Top Seven Trivia Fun Facts about Soarin’ at Epcot

I’ve always found Disney trivia very interesting, and visiting Disney is more to me than just riding the rides. There are stories, defeats, and triumphs in each ride, and knowing these facts allows me to appreciate the ride that much more.

Here are seven things you might not know about Soarin’.

1 – Soarin’ first appeared in Disneyland

Soarin’ made its debut appearance in Disneyland’s California Adventure in 2001. The original story was that you were joining a hang gliding adventure over California. When Disney World’s The Land was being renovated, Disneyland gifted Soarin’ Over California to Disney World. The attraction opened in Epcot’s Future World on May 5th, 2005. When you hear Patrick Warburton say in the pre-show video, “Welcome to Flight 5505…”, this is a nod to the attraction’s opening day.

2 – The details are in the ceiling.

As with many Disney attractions, many of the best details are in places you wouldn’t normally look. In Soarin’, the ceiling features clouds that pass over. The lights will even dim when a cloud is above you and brighten again after it passes.

The ceiling of Soarin' simulates clouds passing over!
The ceiling of Soarin’ simulates clouds passing over!

3 – The ride itself is multi-sensory.

Perhaps my favorite part of Soarin’ is the multi-sensory stimulation. Many of your senses are tickled as you see, hear, feel, and even smell the scenes pass by.

Maybe most interesting is the effect of the wind, which makes riders feel like they are moving and tilting at different angles. In fact, there is very little movement!

4 – The attraction is huge!

The “track” for Soarin’ is 1 million pounds of solid steel. Each time the ride vehicle (discussed next) is cycled, 37 tons is being lifted 40 feet into the air toward a 180-degree IMAX projection dome. This 80-foot high concave screen gives riders the immersive feel for which Soarin’ is known. The mechanical lift that allows for all of this to happen is smooth and quiet so as not to distract the guests from the story.

That's a lot of steel!
That’s a lot of steel!

5 – The ride vehicle is pretty big too!

There are three ride vehicles in each of the three Soarin’ theaters. Each vehicle has three rows and can seat up to 10 guests in each row. Guests must be at least 40” tall to ride, and if riders don’t reach to the mark on the seats, they must use an additional safety harness. Each seat is made of a mesh-like canvas that allows wind to pass through giving you an all-over feeling of flying. Also, above your head is a winged canopy like what you would have if you were actually hang gliding.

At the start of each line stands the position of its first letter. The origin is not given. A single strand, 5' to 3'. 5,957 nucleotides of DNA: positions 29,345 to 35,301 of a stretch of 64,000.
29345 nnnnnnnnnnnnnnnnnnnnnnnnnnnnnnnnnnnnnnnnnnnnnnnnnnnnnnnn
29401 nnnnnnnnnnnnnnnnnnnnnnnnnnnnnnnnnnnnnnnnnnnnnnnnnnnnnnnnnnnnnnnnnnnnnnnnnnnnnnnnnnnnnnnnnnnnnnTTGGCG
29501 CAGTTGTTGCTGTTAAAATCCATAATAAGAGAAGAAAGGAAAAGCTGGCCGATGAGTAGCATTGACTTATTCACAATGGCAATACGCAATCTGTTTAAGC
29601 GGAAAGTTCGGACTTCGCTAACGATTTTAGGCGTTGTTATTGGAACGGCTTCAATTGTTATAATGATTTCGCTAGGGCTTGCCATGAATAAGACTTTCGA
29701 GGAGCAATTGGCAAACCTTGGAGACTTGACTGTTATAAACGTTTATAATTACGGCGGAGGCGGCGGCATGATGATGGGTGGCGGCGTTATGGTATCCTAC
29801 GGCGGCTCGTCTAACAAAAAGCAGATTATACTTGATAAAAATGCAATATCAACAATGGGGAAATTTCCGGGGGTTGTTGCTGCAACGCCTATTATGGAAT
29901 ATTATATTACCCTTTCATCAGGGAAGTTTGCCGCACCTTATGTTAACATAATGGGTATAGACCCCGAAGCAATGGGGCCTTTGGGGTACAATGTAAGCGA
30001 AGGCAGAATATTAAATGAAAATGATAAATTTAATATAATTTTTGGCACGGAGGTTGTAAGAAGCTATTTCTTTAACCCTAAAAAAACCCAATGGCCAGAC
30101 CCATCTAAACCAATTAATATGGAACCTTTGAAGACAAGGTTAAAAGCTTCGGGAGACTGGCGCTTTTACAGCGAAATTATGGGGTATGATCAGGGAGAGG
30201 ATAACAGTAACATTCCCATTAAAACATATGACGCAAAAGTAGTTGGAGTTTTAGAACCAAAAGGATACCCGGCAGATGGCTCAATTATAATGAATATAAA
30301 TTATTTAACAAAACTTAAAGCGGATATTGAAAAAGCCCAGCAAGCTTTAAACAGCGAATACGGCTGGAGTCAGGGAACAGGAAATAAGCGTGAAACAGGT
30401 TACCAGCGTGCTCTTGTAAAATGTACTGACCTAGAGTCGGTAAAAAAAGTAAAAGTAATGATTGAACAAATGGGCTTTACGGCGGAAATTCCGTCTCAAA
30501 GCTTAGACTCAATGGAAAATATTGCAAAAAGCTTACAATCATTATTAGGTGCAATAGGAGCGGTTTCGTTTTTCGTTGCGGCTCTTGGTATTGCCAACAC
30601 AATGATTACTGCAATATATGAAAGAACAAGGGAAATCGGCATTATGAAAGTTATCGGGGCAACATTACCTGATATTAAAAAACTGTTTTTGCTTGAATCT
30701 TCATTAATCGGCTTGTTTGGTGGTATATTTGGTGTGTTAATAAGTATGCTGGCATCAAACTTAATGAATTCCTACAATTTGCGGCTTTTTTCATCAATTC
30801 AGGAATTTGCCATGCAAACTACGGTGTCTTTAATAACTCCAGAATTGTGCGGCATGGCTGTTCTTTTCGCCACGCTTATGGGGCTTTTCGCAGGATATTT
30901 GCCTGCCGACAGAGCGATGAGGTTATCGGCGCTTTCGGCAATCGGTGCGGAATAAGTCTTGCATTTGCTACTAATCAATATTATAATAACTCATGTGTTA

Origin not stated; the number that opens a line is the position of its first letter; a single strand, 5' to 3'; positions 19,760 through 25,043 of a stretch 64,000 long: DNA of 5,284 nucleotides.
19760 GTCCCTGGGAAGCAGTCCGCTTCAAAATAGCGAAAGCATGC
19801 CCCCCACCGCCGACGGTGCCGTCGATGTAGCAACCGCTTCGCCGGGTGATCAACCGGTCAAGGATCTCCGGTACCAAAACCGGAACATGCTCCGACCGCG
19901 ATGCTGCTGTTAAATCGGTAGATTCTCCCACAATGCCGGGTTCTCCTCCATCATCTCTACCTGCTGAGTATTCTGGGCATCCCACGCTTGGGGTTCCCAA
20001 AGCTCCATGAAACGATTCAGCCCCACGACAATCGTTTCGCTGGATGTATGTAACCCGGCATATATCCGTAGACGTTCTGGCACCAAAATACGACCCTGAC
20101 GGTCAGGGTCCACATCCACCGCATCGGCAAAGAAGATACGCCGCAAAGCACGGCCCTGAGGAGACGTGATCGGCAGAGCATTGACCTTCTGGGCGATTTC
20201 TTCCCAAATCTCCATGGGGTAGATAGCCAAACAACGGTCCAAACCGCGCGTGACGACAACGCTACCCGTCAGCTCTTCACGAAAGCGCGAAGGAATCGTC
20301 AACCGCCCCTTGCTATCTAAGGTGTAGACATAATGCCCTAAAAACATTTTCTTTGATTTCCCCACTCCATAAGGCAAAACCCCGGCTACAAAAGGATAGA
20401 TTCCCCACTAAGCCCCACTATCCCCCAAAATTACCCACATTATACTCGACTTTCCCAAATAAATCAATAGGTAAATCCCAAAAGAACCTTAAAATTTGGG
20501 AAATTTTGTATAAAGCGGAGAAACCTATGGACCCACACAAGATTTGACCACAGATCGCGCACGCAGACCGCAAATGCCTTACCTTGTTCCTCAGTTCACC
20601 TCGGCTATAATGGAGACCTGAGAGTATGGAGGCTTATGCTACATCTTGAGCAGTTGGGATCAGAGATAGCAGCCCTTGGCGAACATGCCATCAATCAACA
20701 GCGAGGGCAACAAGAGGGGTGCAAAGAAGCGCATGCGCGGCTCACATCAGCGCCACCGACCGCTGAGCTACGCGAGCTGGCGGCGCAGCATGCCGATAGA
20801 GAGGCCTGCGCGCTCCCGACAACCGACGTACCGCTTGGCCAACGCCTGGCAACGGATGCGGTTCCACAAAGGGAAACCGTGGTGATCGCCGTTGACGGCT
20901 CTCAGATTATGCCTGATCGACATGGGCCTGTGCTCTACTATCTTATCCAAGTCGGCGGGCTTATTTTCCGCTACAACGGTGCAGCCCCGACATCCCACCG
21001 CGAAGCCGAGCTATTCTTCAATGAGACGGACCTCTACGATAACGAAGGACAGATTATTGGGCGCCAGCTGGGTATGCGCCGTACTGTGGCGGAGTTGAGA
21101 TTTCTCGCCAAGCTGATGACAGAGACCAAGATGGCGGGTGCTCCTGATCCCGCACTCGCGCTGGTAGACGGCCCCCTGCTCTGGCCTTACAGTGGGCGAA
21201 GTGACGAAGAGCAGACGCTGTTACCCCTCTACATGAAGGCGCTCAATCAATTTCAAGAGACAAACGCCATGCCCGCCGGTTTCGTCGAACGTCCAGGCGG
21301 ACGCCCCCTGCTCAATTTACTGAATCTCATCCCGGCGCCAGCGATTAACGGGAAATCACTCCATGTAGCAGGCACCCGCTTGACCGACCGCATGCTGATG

6 – The original concept failed.

When Disney Imagineers started thinking about Soarin’ in 1996, the ride was called Ultra Flight. The logistics required to make the original plan, which included three load levels and an inverted track, proved to be too much, and the idea was almost canned. The construction and labor costs would be so much with this design that Disney couldn’t justify spending the money – can you imagine that?

7 -Mike Sumner to the rescue!

After a long and frustrating experience with Ultra Flight, Disney Imagineers decided to take a break and go home for the holidays. They were instructed to spend time with their families in hopes that they would return refreshed and be able to decide what to do with the doomed ride.

While playing with his kids and his old Erector Set, Mike Sumner created a working model of a new ride system called the Cantilever System. This design would allow for up to 87 guests to load quickly, efficiently, and most importantly safely at the same time on the same level. The other Imagineers were impressed with Mike’s design, and their concept became a reality a few years later. The attraction was an instant hit and continues to be a favorite of Disney fans everyone.

Are you a Soarin’ fan?